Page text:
UN in Nairobi
The Finnish embassy in Nairobi also functions as the permanent mission of Finland to the United Nations Environment Programme (UN Environment) and the United Nations Human Settlements Programme (UN-Habitat), whose headquarters are located in Nairobi.
The Finnish embassy in Nairobi pursues Finnish policy goals and promotes a positive image of Finland within the United Nations. In addition to taking part in different meetings and negotiations, Finnish representatives seek to influence new initiatives already during the preparative phase. To carry out these duties successfully they maintain a wide network of partners and cultivate good relations with other actors.
Finland pursues its goals both nationally and through the European Union. In several fields there is also cooperation between the Nordic countries.
The permanent mission submits information and analyses on discussions within UNEP and UN-Habitat to the political and administrative leadership in Finland. Due to the global reach of the UN, the mission is also able to gather information on countries and regions in which there is no direct diplomatic representation from Finland.
International environmental cooperation within the framework of the United Nations dates back to 1972 and the Conference on the Human Environment in Stockholm. The Conference approved a long-term environmental action programme, leading to the establishment of UNEP, which was assigned the task of catalyzing and coordinating UN environmental action both towards different fields of action and internally within the UN system itself. The Stockholm Conference also resulted in the convening of a UN Conference on Human Settlements in Vancouver in 1976, which in turn lead to the establishment of UNCHS-Habitat in 1978. From 2013 onwards, the new decision-making body of UNEP is United Nations Environment Assembly (UN Environment), which convenes in Nairobi at the high level every years. All United Nations member states are by default members of UNEA. The first UNEA convened in June 2014.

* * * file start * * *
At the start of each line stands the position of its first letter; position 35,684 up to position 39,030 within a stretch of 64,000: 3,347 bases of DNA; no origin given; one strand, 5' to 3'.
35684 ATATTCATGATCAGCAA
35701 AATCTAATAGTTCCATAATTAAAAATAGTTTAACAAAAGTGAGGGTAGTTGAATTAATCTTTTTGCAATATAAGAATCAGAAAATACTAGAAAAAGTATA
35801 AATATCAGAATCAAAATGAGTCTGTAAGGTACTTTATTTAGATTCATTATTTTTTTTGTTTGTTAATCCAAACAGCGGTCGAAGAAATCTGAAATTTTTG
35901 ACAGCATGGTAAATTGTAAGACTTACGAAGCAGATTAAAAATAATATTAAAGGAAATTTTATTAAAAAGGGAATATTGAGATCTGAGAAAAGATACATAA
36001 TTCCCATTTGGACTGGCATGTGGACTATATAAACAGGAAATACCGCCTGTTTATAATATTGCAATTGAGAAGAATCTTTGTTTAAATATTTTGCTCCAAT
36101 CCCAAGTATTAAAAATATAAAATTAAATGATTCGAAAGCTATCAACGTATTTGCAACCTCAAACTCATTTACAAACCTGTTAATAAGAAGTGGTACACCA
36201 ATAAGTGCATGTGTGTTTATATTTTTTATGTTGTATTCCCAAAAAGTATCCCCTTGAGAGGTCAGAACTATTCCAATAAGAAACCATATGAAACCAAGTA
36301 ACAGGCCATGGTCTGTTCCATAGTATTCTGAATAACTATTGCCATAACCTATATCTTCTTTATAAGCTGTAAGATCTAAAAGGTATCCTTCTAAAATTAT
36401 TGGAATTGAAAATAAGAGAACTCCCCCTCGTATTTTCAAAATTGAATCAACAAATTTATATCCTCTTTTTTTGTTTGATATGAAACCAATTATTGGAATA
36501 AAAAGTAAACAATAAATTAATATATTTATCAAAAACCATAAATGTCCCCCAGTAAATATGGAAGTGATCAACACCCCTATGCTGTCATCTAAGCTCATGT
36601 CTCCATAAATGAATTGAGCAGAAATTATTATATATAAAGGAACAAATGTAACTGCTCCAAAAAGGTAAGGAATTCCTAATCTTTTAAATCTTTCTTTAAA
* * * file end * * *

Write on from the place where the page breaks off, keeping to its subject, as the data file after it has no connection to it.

UN Environment plays a crucial role in the work aimed at solving global environmental problems and has helped in negotiating several international conventions on a variety of issues, such as ozone, biodiversity and protection of seas. Finland has been an active supporter of the preparation and implementation of these conventions. Finland has also provided UNEP with expert assistance for assessing and monitoring the state of the environment.
The seven cross-cutting thematic priorities of UNEP are climate change, disasters and conflicts, ecosystem management, environmental governance, harmful substances and hazardous waste, resource efficiency - sustainable consumption and production and environment under review.
Finland stresses the importance of UNEP as the Coordinator of UN environmental activities, whose task is to identify and monitor environmental developments and come up with plans to tackle and prevent environmental problems. In Finland’s view, UNEP's role within the UN system should be further strengthened. Finland would like to see a system that can deal with environmental matters and sustainable development with optimum efficiency.
The United Nations Human Settlements Programme (UN-Habitat) was founded in Vancouver in 1976 as a result of the first Habitat conference. The 2002 UN General Assembly strengthened UN-Habitats mandate and gave it status as a UN agency. The third UN-Habitat conference in 2016 accepted the new urban agenda. This was the largest UN conference to date. UN-Habitat has an important role in executing the new agenda.
UN-Habitat promotes socially, economically and environmentally sustainable urban development and enhancing the living conditions of low-income urban population. The goal is to significantly improve the living conditions of at least 100 million slum dwellers by the year 2020.
UN-Habitat promotes awareness on the relationship between urbanization and poverty and influences the policy guidelines related to the sustainable development of communities, decent living conditions and good governance. A great part of its work consists of practical cooperation projects carried out together with developing countries and countries in transition.
The financing of the programme largely consists of voluntary contributions. Finland funded the programme with approximately 0,5 million euros annually up to 2016.